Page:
I’m not sure if there’s a theme to my work in the sense of a statement I’m trying to make, but I will say that I sort of feel that my photos are kind of my way of expressing love for a place and for people. Like, when I take a photo, it is because I love what I am photographing, and I want to preserve it and keep it. That probably sounds sappy, but in truth, I am a pretty sappy person.

What's next for you? Anywhere we can keep up with your photographs?

Well, I’m planning on continuing my photographic study of large, international “world” cities. I’m going to New York City in November, where I plan on having an exhibition of some of my works at the Lomography Gallery Store, and I plan on touring a lot of the world cities in South America in June. I would also LOVE to get back to Tokyo too, maybe over the Spring again. I went there last April, but I was afraid of traveling with film so I mostly shot digital, and I didn’t spend nearly enough time in the city. (My failure there is what inspired my method of travel though Europe.) I’d love to go back with a ridiculously large bag of film!

There’s something I find fascinating about these big, cosmopolitan areas that seem to belong, not just to the countries that they’re in, but to the entire world. They’re places where every sort of person congregates and gets together, and that’s amazing. There are so many languages spoken and so much art. I think they’re lovely and fascinating.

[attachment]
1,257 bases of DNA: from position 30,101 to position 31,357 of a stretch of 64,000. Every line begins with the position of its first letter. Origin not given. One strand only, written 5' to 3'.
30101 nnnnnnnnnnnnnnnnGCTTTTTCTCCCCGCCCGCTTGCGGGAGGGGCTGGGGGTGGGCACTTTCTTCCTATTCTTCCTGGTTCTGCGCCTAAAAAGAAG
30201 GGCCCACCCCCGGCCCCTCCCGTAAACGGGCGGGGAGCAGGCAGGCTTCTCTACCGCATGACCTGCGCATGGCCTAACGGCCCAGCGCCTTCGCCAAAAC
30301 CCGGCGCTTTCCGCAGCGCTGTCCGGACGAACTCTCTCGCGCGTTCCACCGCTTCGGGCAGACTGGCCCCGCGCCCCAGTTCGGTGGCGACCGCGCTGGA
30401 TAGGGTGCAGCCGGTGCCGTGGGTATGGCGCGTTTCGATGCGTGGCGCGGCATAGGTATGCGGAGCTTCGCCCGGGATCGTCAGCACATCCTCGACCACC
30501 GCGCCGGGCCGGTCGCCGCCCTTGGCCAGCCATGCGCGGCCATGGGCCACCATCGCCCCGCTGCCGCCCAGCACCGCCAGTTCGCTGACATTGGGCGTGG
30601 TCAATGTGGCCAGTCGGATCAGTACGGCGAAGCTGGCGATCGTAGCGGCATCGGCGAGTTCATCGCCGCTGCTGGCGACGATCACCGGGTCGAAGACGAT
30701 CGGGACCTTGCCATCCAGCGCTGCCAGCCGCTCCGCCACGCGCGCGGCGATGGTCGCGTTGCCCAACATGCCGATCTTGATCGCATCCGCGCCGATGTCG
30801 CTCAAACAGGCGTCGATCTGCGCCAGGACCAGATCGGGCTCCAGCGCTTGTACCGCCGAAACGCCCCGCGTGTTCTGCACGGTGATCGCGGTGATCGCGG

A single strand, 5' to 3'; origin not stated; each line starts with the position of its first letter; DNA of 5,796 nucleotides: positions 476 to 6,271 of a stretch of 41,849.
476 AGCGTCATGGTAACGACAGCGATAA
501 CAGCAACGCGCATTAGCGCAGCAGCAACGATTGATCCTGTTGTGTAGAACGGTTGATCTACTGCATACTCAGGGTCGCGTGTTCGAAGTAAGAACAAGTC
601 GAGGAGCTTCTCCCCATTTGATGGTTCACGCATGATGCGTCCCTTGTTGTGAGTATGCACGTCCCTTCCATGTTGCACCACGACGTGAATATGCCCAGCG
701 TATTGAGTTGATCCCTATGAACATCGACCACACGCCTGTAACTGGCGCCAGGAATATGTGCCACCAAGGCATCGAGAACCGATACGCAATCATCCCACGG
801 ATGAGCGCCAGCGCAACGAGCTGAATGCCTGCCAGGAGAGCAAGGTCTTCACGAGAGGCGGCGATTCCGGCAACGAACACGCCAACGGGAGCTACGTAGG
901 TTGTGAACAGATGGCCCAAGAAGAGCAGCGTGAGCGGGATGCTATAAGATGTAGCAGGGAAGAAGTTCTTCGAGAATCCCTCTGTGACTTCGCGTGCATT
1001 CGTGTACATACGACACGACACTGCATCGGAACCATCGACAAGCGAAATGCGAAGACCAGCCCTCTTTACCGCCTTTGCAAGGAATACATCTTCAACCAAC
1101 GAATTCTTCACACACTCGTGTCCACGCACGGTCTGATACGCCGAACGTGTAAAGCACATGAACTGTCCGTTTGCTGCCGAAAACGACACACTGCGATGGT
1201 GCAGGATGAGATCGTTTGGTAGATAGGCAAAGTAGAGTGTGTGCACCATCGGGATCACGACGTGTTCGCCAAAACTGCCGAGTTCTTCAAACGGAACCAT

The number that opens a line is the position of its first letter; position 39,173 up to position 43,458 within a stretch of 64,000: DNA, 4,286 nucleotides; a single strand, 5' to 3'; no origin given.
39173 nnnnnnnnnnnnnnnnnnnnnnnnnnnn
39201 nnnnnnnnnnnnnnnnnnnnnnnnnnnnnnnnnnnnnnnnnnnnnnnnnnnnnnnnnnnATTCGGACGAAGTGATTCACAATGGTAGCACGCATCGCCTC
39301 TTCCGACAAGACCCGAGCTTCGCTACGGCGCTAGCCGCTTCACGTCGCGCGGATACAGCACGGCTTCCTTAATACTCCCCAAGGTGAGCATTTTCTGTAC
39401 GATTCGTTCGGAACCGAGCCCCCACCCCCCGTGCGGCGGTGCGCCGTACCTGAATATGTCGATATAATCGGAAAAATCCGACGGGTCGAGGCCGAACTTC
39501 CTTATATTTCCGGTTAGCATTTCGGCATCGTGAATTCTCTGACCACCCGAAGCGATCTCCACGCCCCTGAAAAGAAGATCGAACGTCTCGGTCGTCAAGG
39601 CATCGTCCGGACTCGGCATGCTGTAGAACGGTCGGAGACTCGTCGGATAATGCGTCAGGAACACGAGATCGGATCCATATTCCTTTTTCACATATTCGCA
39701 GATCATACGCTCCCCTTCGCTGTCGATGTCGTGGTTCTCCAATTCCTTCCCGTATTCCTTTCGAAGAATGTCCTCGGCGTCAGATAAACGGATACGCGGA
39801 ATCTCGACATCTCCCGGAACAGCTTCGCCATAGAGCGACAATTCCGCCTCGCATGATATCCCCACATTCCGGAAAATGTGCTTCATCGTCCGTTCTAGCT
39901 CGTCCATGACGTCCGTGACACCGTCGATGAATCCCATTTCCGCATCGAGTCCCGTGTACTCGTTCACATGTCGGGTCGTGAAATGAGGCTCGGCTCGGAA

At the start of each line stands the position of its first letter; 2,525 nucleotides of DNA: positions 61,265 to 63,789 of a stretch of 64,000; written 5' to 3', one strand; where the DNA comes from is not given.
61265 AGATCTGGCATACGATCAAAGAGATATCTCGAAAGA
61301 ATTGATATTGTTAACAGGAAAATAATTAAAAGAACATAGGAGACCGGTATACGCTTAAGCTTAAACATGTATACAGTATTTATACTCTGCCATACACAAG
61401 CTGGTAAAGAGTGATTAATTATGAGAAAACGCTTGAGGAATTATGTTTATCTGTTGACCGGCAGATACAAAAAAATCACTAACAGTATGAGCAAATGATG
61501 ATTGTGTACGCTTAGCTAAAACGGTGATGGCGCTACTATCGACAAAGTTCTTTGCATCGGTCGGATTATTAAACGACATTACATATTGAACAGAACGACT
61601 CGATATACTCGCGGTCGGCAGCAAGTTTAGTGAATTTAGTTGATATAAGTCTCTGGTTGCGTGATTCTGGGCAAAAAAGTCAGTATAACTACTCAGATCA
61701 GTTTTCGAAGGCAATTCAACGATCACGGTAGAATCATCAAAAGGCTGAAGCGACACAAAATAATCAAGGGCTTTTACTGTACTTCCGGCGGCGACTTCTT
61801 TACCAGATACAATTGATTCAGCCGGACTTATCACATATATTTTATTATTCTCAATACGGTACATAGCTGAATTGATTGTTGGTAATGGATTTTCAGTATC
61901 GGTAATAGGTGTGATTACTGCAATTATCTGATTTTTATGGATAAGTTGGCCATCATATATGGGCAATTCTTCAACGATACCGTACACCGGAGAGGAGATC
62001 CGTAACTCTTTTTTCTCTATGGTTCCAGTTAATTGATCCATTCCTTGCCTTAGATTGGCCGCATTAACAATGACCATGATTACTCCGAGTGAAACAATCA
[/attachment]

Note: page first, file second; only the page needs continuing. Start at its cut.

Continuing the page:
I also have a series of surreal landscape photos I’m working on that explore the juxtaposition of desert desert landscape and formless sea creatures. That probably sounds nonsensical, but the idea I have in my head seems cool so I’m going for it. I’m shooting that all on 120 film Lomochrome Turquoise, which is hard because I only have a few roles of it left and can’t find any more.

I’ve also been thinking of offering a film based family photography service, but with kind of a candid lean. So, like instead of just getting people to pose on a bridge with their arms around each other or whatever, I’d just kind of like, follow them around for a day and take candid photos of the subjects as the day progressed. It’s something I’ve been working on, and although it would definitely be a niche market, I think it could be really cool and a definite change from the normal family photography market.

You can follow me on Instagram or you can read my travel/memoir/photography blog . It’s a pretty new site- I just transferred everything over from my old Blogger based blog, so it’s still a little messy, but I’ll get it together in short order. If you see something, you’d like to order a print of, let me know! I'm going to try and get a store up on there soon, I have some photos that I think make lovely prints.

- Let's close with some advice to another Lomographer -- but a twist: ten words or less. Or a Haiku! ;)

OK, I'll take a stab at a haiku, (based on my experiences in Death Valley last spring):

Don't be so focused
On your camera or lens that
You walk off a cliff.

See more of Andrew's work on his Instagram and travel/memoir/photography blog.

written by katphip on 2017-08-23 #people #places

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One Comment

  1. vicuna
    vicuna ·

    Great story and great photos!!